“Love You Anymore” pushes dreamscaped imagery towards the listener. Duke’s voice is smooth and structured as he lays stark and plaintive melodies throughout, never utilizing mundane falsetto or stock filler in his constantly evolving performance. Fellow Shoreworld member and SRP/Universal/Motown artist Cara Salimando lends an ethereal layer of harmony, class, and verse perspective to the overall presentation as well. The piano work of Jason Spiewak is organic and analog warm, coming in from the background and adding toned melodic hooks to an already infectious radio-aimed gem.

Another song that caught my attention was the dark, understated power of “Lay.” Like a deep and deceptively calm river, “Lay” winds with purpose, its undertow rolling deep to the very riverbed in movement. Layers of synthesizers boil underneath as he maneuvers the body of work into eddies of solace and lyrical peace. This song might never be a Top Of The Pops hit but it demonstrates the power of dynamics and original thought that elevates this writer.

I also liked the Iron And Wine styled solitude of “The Bench On The Hill And Tom Ramblewood.” Duke uses space and silence to make the most of what you do not hear. Dynamics are paramount and he does not shy away from the “less is more” school of thought. Melodies are simple and supported with acoustic instrumentation that sprinkles over the top of this free form tale of a life unchecked or unchangeable. Imagery roils in melancholia as the music fades the very existence of the subject it supports. Poignant lines such as, “I’ve wasted too many hours in my maze that I’ve created trying to get out” give this song a sense of quiet desperation and acceptance of self-imposed fate.

“Seriously Indulge Me” features a multiple variance of rhythms and tempo as Duke ponders the question of our twisted fate and the cross we all carry towards our end game. As he says in verse three, “Paradise, salvation, we could fit you into his plan. But you’ll have to pay the big man.” Bass and drums (courtesy of Geoff Kraly and Carter McLean) lock tight as chimed guitars chug and swirl with echoed brilliance, down the middle of this labyrinth of atonement.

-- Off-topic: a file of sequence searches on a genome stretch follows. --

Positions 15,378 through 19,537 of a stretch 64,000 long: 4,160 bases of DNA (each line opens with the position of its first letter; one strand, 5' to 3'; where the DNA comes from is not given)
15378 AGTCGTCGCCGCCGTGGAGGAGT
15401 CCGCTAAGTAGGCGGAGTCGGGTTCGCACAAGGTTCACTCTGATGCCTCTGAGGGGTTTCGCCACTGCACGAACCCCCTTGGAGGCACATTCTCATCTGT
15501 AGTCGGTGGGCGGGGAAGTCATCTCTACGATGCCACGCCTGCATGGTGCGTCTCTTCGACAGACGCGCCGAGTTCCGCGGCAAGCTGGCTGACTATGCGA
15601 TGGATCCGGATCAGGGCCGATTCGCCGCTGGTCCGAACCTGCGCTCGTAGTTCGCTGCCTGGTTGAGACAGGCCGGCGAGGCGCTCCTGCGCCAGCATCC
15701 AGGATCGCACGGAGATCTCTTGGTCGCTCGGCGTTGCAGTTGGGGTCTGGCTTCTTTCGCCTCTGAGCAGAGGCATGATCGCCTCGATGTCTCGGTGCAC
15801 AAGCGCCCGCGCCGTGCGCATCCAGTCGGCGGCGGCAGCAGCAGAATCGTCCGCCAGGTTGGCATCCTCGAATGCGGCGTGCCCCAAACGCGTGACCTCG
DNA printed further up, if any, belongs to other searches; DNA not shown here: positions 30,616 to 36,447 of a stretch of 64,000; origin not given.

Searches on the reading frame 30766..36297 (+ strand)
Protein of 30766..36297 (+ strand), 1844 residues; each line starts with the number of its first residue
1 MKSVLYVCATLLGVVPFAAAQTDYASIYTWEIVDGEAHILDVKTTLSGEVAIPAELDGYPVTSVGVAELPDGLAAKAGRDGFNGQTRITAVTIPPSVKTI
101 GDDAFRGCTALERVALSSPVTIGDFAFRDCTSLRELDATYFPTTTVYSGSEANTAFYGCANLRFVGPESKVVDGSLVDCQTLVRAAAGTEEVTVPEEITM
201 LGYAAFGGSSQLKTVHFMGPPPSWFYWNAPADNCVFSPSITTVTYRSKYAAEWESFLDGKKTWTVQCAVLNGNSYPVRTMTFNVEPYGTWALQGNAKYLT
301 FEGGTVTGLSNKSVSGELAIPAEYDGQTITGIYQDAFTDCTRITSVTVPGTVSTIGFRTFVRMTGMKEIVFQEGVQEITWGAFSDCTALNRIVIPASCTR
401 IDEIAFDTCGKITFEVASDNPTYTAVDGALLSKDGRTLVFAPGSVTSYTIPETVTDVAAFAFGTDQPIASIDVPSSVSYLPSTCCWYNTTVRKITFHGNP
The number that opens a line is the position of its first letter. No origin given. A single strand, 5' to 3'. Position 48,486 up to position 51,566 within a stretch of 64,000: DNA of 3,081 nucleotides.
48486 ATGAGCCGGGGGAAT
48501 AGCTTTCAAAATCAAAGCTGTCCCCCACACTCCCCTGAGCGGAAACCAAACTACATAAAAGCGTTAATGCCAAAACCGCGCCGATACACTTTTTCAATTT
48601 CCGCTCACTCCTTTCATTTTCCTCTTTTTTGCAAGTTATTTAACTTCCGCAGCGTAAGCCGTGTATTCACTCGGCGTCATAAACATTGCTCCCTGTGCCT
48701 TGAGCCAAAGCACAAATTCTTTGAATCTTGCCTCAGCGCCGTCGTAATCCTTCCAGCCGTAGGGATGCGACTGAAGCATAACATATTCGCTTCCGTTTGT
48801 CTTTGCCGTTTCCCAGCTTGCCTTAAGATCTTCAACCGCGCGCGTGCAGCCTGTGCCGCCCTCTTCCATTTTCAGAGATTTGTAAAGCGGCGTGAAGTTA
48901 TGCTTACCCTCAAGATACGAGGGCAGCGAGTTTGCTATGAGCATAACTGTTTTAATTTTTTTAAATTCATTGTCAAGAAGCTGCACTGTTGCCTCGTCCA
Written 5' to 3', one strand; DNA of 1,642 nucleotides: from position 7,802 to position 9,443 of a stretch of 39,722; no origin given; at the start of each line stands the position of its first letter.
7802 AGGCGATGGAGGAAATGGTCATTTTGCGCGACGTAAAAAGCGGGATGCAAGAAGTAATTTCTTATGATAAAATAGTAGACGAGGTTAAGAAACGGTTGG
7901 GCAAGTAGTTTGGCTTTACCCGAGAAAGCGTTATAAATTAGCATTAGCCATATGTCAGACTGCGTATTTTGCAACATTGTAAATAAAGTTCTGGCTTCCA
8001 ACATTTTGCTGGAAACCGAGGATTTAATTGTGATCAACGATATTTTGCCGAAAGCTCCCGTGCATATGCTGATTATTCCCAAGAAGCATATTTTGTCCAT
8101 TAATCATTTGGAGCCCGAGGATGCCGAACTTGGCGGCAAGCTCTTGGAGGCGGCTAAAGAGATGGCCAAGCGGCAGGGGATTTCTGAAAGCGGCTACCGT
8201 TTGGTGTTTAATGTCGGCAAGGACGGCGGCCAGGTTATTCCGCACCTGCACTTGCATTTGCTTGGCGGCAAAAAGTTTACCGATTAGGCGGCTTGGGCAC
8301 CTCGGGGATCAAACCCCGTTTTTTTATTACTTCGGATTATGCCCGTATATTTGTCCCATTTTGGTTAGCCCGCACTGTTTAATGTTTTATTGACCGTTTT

“Shangri-La” shines luminescent with arabesque string arrangements and single, echo lined guitars. A music box wonderland of sound builds here, displaying Duke’s skill at harmonic, vocal layering and sense of soul reaching melody choice. Once again, Matt Duke shows that there is much to be said with focused control and arrangement skill.

The second obvious choice for a radio score is the disc closer, “Abandoned.” This song immediately reminds me of the stark and desperate imagery used on Springsteen’s Nebraska. Duke has the twisted talent of making the most horrendous situation sound like a beautiful lullaby. “Abandoned” explores the feeling of being stranded, forgotten and hopeless as the subject scopes the endless space. Once again, Jason Spiewak returns on piano, and together with the understated guitar work of Duke, the pair turns a minor musical interlude into a memorable and important track.

Matt Duke has always used religious undertones and imagery in his music, but One Day Die may be a turning point when it comes to the abandonment of blind faith. A questioning of the nature of things and the feelings of the inquisitive and frustrated come through here and it is a rebellion that suits Duke quite well. Where he goes from here is up to him—it can only get better wherever he lands. For more information on Matt Duke, his great new record and what he’s up to next, head over to mattdukemusic.net.